The effect of hydrophobic impregnation on chloride ingress into cracked concrete

Haris Sohawon, Hans Beushausen
2019 IABSE Congress, New York, New York 2019: The Evolving Metropolis   unpublished
<p>Premature concrete degradation due to rebar corrosion has many financial and social implications on a large scale. Direct costs relate to the repair and rehabilitation of existing structures to maintain serviceability while indirect costs include loss in productivity and reduced economic growth. Hydrophobic (silane) impregnation represents a cost-effective way to increase the durability of concrete structures in cases where insufficient design cover quality and depth have been achieved. The
more » ... ater repellent product lines the internal capillary pore structure and provides a water-repellent concrete surface. Thus, the risk of reinforcement corrosion initiation and subsequent deterioration can be reduced as the ingress of water-dissolved aggressive species (chlorides) is minimised or prevented. The purpose of this study was to investigate and quantify the influence of silane impregnation as a remedial measure for poor quality or insufficient cover depth in newly constructed structures and ultimately predict the service life extension possible for specific cover depths. The effectiveness of silane impregnation in cracked concrete was also studied. The results indicate that silane impregnation reduces capillary absorption and conductivity of chloride ions for all the mixes. Chloride ingress in the treated concrete mixes was suppressed and lower chloride surface concentration (C<sub>s</sub> and apparent chloride diffusion coefficient (D<sub>a</sub>) were recorded. A slight decrease in carbonation depth was observed in the w/b 0.60 concrete mixes. The results also suggest that silane impregnation reduces chloride ingress in cracked concrete (up to a crack width of 0.6 mm). A lower rate of chloride ingress was predicted in the silane treated concrete and consequently to achieve the same service life, smaller cover depths are required. The overall results indicate that the service life of concrete with inadequate cover depth and quality, regardless of the binder type, can be effectively extended using hydrophobic (silane) impregnation, assuming proper surface preparation and application methods.</p>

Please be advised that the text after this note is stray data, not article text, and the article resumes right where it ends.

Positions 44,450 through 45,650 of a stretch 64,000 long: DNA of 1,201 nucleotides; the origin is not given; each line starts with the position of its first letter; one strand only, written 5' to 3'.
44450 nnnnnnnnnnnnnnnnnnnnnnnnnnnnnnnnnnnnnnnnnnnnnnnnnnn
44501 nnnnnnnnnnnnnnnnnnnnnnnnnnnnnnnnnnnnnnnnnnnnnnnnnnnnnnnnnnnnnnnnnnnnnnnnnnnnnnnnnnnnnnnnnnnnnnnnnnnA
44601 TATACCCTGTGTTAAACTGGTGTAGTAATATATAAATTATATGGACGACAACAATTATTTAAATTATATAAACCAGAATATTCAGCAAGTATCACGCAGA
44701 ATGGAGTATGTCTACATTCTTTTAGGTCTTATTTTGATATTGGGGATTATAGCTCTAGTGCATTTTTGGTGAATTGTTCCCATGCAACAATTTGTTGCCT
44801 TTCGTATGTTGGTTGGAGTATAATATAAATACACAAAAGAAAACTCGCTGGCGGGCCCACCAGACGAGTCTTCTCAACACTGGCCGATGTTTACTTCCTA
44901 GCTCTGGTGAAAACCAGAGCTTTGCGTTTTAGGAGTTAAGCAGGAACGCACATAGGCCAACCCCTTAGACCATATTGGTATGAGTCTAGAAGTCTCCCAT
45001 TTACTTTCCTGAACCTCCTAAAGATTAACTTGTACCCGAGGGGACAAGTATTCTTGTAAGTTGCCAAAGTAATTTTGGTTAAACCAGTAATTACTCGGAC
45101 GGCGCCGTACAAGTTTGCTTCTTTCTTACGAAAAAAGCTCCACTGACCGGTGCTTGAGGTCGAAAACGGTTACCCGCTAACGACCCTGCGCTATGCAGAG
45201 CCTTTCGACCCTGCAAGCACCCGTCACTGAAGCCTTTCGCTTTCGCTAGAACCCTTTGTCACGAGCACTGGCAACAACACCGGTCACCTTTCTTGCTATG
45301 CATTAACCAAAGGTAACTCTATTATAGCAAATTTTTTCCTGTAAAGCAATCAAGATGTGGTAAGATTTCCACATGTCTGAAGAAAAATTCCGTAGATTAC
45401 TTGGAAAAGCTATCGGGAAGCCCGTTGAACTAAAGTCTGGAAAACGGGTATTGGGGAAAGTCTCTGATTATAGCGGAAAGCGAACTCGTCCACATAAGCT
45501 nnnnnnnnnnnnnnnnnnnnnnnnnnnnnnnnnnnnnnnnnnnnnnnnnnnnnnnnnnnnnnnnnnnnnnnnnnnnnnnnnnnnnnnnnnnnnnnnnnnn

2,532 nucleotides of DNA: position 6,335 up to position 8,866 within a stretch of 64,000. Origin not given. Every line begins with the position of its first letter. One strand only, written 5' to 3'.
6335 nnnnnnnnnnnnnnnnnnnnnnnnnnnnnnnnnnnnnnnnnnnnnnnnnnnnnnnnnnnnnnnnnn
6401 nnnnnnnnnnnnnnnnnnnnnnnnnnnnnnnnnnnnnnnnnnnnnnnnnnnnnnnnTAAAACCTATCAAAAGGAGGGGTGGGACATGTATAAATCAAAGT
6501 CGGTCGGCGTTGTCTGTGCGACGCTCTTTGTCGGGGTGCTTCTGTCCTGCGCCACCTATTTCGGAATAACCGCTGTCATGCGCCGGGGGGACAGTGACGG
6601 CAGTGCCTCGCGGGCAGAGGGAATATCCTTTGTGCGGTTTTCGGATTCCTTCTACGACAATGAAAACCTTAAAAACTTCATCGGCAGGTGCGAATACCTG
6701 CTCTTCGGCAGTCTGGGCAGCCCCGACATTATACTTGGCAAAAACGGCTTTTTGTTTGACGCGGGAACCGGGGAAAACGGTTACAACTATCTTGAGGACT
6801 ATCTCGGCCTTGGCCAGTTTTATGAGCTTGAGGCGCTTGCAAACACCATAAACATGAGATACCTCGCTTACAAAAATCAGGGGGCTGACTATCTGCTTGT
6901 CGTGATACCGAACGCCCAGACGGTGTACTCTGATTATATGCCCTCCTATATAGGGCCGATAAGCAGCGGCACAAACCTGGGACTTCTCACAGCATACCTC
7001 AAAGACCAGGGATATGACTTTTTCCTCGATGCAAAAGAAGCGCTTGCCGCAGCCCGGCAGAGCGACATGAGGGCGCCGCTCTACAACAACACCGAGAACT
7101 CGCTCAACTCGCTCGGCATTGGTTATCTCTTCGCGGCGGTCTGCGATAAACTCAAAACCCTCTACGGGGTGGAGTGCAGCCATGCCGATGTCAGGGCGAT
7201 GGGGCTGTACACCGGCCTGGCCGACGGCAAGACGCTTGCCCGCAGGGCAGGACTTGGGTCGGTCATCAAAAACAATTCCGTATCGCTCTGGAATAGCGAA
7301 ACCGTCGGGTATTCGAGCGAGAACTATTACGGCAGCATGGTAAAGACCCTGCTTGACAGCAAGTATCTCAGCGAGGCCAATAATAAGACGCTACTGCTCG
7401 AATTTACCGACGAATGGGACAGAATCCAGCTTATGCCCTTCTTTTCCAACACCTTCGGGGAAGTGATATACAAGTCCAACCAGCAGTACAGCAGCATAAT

doi:10.2749/newyork.2019.1963 fatcat:liicwitnvzhivnms4spsta7hxa